Coal and fossil fuels are the engine room of the Australian economy and the ALP has shown they care more for the bosses than the workers. The greatest ally Morrison has is the new leader of the ALP, Anthony Albanese. After an unexpected loss to the Tories in the 2019 federal election, the ALP concluded it should be more conservative than the conservatives, rather than tacking further left and adopting a policy of just transitions away from fossil fuels.
In this crisis, every other major institution from NGO’s to unions has followed the ALP and fallen into line prioritising national unity and stabilising the system over all else. Even the Green Party has been completely absent during the crisis, bar a few individuals making some respectable angry noises and some calls for a Royal Commission. The unions, linked to the ALP, rather than organising mass walk-outs of workers from work sites in cities choking on smoke, have been calling on workers to donate to fundraising and to volunteer to rebuild fire devastated communities. Every major capitalist corporation from banks to supermarket chains are greenwashing themselves with fundraising drives and (pathetic) donations, and the media is beginning to slip into the rhythm of normalising the crisis.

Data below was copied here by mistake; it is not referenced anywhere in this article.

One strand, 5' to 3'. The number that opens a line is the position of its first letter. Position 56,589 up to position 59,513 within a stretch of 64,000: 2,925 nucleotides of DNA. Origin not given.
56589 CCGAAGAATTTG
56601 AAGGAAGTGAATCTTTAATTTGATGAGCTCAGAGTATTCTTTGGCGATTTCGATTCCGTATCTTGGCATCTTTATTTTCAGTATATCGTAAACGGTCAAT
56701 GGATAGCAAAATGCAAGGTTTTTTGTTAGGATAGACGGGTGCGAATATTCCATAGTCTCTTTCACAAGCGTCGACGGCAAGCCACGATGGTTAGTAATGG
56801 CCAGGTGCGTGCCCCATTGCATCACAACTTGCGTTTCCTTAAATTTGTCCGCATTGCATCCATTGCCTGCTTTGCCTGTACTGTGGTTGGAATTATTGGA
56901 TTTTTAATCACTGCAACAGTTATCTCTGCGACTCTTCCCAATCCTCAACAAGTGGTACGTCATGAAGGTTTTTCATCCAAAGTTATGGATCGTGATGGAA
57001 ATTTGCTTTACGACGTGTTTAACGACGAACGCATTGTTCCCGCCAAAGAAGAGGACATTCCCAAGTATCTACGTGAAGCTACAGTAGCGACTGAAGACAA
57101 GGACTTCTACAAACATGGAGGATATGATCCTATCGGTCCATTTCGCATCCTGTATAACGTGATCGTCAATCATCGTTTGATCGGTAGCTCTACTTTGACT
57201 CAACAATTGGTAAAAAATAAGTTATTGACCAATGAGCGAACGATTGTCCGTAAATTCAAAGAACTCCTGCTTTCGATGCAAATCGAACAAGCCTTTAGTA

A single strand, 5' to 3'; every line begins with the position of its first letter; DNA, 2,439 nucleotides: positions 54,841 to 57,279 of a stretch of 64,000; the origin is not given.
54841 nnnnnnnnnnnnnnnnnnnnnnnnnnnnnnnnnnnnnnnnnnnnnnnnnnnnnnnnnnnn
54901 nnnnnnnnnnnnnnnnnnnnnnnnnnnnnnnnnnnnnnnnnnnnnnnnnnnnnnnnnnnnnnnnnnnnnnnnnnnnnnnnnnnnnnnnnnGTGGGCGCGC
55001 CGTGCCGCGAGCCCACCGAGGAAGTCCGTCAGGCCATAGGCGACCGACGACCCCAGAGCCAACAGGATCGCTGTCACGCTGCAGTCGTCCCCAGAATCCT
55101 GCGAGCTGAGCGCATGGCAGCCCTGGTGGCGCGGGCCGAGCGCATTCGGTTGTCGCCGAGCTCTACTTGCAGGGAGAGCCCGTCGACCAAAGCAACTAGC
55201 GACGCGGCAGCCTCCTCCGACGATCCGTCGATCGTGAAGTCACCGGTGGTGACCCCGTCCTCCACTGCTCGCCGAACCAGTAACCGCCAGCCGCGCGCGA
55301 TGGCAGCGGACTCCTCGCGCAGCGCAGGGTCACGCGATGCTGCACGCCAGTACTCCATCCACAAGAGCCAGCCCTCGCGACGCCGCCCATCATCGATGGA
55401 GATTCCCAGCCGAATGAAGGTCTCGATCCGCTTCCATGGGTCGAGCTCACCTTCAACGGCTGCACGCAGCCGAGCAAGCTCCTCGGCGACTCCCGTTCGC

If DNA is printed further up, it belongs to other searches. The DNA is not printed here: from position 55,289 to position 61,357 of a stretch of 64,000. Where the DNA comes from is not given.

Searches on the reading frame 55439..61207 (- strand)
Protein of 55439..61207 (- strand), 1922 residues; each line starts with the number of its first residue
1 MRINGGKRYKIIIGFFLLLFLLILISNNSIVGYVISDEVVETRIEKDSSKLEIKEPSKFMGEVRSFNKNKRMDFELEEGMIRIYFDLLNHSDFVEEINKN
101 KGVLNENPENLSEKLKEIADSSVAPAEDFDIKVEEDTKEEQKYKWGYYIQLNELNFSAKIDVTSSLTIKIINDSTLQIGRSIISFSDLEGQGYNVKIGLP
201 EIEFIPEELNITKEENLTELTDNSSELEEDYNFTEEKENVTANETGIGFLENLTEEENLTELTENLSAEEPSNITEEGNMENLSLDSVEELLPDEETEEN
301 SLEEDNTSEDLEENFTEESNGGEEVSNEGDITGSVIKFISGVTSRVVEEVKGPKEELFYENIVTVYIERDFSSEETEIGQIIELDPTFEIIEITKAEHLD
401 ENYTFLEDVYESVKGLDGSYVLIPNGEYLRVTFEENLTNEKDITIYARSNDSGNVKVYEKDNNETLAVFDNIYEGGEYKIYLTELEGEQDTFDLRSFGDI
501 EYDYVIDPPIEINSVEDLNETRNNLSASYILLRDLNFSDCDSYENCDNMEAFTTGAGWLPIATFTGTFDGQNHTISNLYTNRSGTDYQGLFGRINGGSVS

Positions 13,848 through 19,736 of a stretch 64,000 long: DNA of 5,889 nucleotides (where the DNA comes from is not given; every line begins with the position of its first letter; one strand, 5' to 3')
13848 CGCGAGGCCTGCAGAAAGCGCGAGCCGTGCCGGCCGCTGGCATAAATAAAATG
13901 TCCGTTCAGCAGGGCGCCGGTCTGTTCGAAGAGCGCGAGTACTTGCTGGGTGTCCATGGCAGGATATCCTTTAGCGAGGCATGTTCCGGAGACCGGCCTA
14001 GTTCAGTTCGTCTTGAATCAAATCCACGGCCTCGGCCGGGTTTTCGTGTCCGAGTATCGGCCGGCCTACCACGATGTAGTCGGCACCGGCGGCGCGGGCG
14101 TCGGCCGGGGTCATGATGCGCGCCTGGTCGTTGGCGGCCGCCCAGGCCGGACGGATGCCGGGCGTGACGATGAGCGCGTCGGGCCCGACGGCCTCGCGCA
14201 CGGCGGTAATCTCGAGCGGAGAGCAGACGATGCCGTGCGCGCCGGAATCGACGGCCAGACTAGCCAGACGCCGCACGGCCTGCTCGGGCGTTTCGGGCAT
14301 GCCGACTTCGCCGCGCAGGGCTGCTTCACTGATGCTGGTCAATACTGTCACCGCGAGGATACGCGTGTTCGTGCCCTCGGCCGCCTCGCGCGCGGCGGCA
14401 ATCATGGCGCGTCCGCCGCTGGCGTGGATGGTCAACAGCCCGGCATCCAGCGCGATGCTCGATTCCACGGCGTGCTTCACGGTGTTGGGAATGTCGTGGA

Australia is the new front in a war on our planet and on the working class and the poor. A series of authoritarian laws have been introduced in recent years, and some already put to use against protestors for climate justice. A Labour government in Victoria tried to stop a protest last week on the basis that police resources would be stretched. The same riot police who brutalised climate activists outside an international mining conference weeks ago! University Students for Climate Justice refused to back down in the face of enormous pressure from the government, police minister, NGO’s and the media and 30,000 people turned up to the protest in torrential rain- angry and demanding that the Prime Minister be sacked.
Hundreds of thousands of people in Australia, perhaps millions, are enraged about climate change and hate the government. This includes a layer of young people and workers open to the argument that we need a revolution to overthrow capitalism to stop our country from burning and the planet from being destroyed. The only thing to do is to be bold, to defy those who say we should not defy them, and to organise with those who want to tear down the system that is tearing apart our world. Another world is possible. It is needed urgently and Australia is a window into the future for the rest of the world – of either destruction, or, the foundations of a better world.